The Answer to VR's Isolation Problem
December 6, 2019 | 5 min read
Is asymmetrical gameplay the answer to VR's isolation problem?
Xbox head Phil Spencer recently laid to rest the idea of Microsoft focusing on VR for their upcoming Project Scarlett, saying that "nobody wants VR" and claiming that VR is isolating.
Spencer, for the most part, is correct and this is painfully obvious in location-based-entertainment. Patrons of VR Arcades, Family-Entertainment-Centers, etc. generally are new to VR and aren't always gamers either.
One of the hardest things about VR is to just get people to try it. For some, the idea of putting on a device that covers your face, in front of strangers who you can't see back, is extremely off-putting.
But what if there was content that helped solve this problem? Helped ease people into it better?
Some clever developers are doing just this using asymmetrical gameplay.
To keep it simple, asymmetric VR is when one player or a group of players are in VR, and another group is interacting or competing via another device. (Typically mobile devices, gamepads or a keyboard and mouse)
Developers of Angry Birds VR: Isle of Pigs, Resolution Games, recently released an asymmetrical VR title called Acron: Attack of the Squirrels! that helps battle the isolation and "weirdness" that some can feel with VR.
Paul Brady, Co-founder & CCO at Resolution Games, said they were noticing a good portion of people experiencing VR for the first time still had some apprehension and nervousness and developed the game to help solve this issue.
"We wanted to make it as social as possible and eliminate as many barriers as we could," Brady said. "With Acron: Attack of the Squirrels! only one person is in VR, while up to eight others are playing against them from their mobile phones with familiar controls."
Brady said gameplay like this helps ease people into VR because they don't necessarily have to put the headset on to get in on the action.
"You get to jump right in and be a part of the fun and even see how much more fun it can be if you decide to take on the role of the tree in VR," Brady said. "It becomes this very social experience where you're cooperating and also being competitive. We see people swapping from one character to the next and vying for next in line to be the tree in VR."
This kind of gameplay helped Resolution out immensely when showing the game off at conferences and made it to where nobody was just "sitting around and waiting their turn."
"Acron: Attack of the Squirrels! is not only great for parties to get groups together having fun in the same experience, but it's also very accessible, Brady said. "It's something someone's mom or dad could join in on the fun without having to get too deeply committed if they didn't want. Players are looking for new experiences and new ways to lose themselves in the immersive fun VR provides and the party-game nature makes it an awesome way to allow groups (maybe birthday parties) to play together in a more social and accessible way so everyone can be a part of it."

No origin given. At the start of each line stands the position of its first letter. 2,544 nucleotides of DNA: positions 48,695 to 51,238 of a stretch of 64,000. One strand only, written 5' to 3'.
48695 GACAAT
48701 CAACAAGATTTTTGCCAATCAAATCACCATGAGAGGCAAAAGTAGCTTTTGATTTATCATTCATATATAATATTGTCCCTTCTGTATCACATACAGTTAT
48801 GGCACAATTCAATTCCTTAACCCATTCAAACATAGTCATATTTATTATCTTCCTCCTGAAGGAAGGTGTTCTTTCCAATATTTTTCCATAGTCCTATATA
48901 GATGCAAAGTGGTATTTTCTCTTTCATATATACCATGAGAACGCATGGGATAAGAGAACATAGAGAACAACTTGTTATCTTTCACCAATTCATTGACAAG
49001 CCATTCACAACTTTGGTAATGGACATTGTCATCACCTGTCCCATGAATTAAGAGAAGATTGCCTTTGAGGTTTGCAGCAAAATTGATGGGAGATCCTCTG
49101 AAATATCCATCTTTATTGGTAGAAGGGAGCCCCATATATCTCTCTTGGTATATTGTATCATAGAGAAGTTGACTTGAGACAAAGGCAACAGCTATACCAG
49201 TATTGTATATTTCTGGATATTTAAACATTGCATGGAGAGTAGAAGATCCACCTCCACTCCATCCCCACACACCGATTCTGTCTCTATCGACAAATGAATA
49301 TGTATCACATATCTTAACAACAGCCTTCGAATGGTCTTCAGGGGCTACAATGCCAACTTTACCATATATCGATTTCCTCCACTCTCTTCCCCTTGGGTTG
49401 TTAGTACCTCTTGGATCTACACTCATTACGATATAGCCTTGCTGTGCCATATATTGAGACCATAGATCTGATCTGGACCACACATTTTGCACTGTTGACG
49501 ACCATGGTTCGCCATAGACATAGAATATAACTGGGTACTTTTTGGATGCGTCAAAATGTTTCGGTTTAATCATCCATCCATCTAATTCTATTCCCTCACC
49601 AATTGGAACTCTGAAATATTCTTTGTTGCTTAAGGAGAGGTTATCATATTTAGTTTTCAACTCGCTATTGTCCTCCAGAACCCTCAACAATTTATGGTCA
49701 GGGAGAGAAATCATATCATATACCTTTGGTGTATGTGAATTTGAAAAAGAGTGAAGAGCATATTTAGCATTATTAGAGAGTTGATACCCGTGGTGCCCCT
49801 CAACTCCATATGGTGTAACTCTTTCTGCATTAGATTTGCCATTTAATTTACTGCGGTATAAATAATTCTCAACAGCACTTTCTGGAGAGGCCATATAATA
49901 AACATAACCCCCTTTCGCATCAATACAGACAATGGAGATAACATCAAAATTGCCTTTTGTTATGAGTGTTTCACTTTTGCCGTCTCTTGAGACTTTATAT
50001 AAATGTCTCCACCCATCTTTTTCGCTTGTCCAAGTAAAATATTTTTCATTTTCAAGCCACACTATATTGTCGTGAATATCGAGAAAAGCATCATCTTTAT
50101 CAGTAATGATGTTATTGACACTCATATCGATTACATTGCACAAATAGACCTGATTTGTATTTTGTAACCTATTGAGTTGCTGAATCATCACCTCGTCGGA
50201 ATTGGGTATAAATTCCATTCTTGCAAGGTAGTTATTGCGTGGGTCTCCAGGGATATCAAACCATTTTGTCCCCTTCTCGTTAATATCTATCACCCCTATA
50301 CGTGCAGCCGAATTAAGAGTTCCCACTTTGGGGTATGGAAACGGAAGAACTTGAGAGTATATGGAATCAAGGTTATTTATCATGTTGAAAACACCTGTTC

In an industry that's all about getting people to try something new, asymmetrical VR is a perfect way to really get a group of people fired up and having a good time.
Micro-Amusement Park Two Bit Circus in Los Angeles is adding the asymmetrical horror title "Reiko's Fragments" to their location and Executive Producer Andy Dunn said they had been looking for good asymmetric games for their VR Cabanas since most people go to arcades and entertainment centers in groups.
"This way the five to eight friends hanging out in the room could all play together, even though only one is in VR," Dunn said. "Our guests enjoy teasing the VR player and working together to make it harder for that player. Each time the VR player gets a good scare everyone else has a great laugh."
Dunn said these titles are easy to offer and require very little staff support but, like any experience, it's important for arcade operators to know their primary audience and what they'll gravitate toward.
"Anyone running a facility that targets young adults, especially a bar arcade, should take a look at asymmetric VR games," Dunn said.
Two Bit's upcoming addition Reiko's Fragments was developed by Pixel Canvas Studios and is a horror experience where the VR user must escape a haunted house while up to eight players on their phone can interact with and scare the user in VR.
CEO of Pixel Canvas Studios, Liam Nguyen said he believes that VR has had a hard time gaining mainstream adoption, not only because the hardware was expensive, but because most VR games are inherently solo experiences.
"While the world shifts to more social, shareable games like League of Legends or local games like Super Smash Brothers, the most interesting games on VR (at least for parties) are things like Superhot and Beatsaber that are short enough to take turns with," Nguyen said.
"We wanted to get all of our friends on the couch more involved in the game and asymmetrical VR is a great way to get everyone involved."
Nguyen said their team received great feedback from Two-Bit Circus, conventions and an arcade close to them which helped them make an amazing arcade experience.
"Great arcade games create memorable experiences for groups of friends," Nguyen said. "The most successful VR arcade implementations often utilize multiple headsets to get an entire group of friends into a VR experience. While these are incredible experiences, asymmetric games like Reiko's Fragments require only a single headset and therefore require much less space and cost while still creating a great experience for groups."
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